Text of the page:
Father Z, I’m reminded of the grade schooler who asked his catechism teacher if God was a baseball fan – since the creation story starts “in the big inning.”

  9. Taylor says:

    I cant believe this!! I come here expecting a traditional-leaning Catholic website, and find out that the moderator believes in the “planet Mars” of all things! What is this Darwinist nonsense!? Has the whole world gone mad!? Those pictures are clearly computer generated.

  10. David says:

    “God looked at everything he had made, and he found it very good. Evening came, and morning followed–the sixth day. Thus the heavens and the earth and all their array were completed.”

  11. John Fannon says:

    As a fan of the Mars books by Edgar Rice burroughs in my youth, I can’t help wishing that Tars Tarkas the 15ft Green martian warrior, Chieftain of the Tharks could be seen in the camera view Spirit or Opportunity, coming over the horizon riding his ten legged thoat…

    Come to think of it, if would be fun if JPL arranged a little computer generated imagery and imposed it on the published views. Give us all something to smile about in these straitened times.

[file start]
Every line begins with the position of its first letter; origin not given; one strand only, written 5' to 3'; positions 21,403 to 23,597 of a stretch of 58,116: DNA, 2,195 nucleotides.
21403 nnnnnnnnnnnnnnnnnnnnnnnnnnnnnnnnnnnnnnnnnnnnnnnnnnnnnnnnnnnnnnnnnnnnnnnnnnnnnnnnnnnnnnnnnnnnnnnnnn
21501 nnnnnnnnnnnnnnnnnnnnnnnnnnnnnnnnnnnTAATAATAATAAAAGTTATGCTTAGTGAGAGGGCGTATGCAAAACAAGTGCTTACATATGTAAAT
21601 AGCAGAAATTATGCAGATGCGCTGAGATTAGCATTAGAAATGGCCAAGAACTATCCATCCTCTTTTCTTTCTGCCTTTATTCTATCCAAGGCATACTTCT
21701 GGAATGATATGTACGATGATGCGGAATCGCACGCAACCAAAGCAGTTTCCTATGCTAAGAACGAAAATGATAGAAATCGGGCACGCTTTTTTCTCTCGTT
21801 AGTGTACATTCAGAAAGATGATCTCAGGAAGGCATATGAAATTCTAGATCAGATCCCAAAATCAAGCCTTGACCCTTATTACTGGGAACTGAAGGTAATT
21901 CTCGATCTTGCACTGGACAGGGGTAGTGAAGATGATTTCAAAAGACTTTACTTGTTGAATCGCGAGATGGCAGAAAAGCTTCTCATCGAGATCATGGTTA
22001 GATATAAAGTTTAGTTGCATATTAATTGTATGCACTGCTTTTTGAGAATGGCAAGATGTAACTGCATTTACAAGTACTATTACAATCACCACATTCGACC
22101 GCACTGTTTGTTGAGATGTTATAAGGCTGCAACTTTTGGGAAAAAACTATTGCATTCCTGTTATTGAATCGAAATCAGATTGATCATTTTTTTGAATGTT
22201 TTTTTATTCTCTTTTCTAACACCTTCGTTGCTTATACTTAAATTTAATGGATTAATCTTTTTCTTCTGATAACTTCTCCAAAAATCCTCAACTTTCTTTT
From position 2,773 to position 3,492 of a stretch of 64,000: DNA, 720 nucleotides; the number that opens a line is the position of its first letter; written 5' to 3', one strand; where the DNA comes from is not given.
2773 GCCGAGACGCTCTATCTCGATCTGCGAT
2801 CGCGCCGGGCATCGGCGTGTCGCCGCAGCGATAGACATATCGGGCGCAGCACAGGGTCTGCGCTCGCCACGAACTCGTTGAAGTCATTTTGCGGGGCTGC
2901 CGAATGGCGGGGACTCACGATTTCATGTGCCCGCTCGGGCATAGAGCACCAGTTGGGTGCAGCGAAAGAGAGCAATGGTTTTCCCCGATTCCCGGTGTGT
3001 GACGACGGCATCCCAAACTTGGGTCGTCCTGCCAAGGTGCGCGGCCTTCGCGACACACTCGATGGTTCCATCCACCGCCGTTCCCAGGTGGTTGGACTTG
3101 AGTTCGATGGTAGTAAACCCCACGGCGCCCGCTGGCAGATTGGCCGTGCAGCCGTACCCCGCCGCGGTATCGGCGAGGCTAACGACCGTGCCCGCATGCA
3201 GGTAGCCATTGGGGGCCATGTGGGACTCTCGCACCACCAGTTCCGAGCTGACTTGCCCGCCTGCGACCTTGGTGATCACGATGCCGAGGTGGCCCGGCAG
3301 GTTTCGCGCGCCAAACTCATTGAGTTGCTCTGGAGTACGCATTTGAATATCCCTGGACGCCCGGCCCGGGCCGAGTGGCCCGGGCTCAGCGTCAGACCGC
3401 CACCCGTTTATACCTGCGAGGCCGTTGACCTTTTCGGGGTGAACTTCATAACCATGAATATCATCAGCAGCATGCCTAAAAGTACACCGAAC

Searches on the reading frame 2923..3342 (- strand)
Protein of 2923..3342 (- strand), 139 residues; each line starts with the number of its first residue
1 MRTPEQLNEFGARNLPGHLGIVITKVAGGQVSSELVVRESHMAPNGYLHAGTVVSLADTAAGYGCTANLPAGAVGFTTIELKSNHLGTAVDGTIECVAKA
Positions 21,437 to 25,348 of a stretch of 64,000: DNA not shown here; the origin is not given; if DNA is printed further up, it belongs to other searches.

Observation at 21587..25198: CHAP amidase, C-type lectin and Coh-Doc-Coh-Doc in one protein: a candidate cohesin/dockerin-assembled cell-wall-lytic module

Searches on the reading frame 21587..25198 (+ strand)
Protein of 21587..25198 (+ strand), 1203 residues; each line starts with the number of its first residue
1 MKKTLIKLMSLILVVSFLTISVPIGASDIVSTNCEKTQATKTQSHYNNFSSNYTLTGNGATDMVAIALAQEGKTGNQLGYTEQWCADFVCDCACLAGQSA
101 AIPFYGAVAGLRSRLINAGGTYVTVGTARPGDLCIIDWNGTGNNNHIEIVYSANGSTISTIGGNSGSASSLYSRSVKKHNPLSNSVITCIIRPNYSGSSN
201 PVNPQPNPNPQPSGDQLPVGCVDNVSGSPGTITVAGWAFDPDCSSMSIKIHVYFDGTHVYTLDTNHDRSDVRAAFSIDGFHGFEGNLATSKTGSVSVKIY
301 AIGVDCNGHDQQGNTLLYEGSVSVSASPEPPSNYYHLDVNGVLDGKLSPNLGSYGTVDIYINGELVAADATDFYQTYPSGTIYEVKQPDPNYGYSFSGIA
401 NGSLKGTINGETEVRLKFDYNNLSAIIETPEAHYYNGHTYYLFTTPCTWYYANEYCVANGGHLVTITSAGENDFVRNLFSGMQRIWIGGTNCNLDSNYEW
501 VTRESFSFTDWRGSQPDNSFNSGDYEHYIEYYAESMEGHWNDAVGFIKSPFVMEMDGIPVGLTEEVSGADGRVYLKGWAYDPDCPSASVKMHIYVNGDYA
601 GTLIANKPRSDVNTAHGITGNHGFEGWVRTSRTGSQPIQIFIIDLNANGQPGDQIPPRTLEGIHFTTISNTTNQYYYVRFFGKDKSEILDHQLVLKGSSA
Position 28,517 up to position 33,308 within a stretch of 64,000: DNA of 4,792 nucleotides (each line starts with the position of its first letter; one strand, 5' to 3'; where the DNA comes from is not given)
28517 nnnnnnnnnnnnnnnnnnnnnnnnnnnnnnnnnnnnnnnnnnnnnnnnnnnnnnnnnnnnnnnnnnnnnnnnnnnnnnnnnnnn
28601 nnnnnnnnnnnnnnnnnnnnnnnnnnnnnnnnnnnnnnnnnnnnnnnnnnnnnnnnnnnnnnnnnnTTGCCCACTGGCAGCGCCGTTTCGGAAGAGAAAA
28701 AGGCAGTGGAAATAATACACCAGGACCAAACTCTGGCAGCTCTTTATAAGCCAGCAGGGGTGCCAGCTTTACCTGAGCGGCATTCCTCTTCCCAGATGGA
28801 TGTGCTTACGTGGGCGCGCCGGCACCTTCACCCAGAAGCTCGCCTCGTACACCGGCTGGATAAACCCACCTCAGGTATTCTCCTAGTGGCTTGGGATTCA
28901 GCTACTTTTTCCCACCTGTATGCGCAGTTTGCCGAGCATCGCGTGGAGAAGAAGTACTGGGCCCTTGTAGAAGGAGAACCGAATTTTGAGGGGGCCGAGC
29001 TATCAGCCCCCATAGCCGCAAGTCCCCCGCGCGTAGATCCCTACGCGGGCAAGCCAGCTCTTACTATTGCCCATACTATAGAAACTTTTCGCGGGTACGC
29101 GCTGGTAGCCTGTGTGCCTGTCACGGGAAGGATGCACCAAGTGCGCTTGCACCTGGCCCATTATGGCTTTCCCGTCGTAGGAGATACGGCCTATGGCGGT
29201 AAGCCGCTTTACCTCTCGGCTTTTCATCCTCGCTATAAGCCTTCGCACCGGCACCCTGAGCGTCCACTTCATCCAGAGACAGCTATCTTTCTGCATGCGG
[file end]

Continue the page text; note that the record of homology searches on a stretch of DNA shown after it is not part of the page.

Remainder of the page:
12. Taylor says:

    I cant believe this! Truly the path is narrow. Here are wolves in sheeps’ clothing for you! Good-seeming “Catholics” promoting some sort of Exterrestrial fantasy! As if there is something “outside” the spheres! I’ll tell you whose in “outer space” on this one…

    I really expected more from good rational Catholics. Have you not studied the Bible? Aristotle? Dante? This is a demonic hoax! Even the name “Mars” is pagan!! You should really read up on the dangers of belief in other planets and such.

  13. There are 35 lunar craters named after Jesuits.

  14. LCB says:

    If Taylor is writing satire it’s really 1st rate, if not, well, it provides an even better laugh.

    In one of George Weigel’s books he retells a story of JPII walking at one of the synods, perhaps to a pulpit. He was having great difficulty, either do to the gunshot wound or a hip surgery. Feeling the tension of the moment he paused, turned to the hundreds of gathered Bishops and said in ITalian, “And yet, it moves!”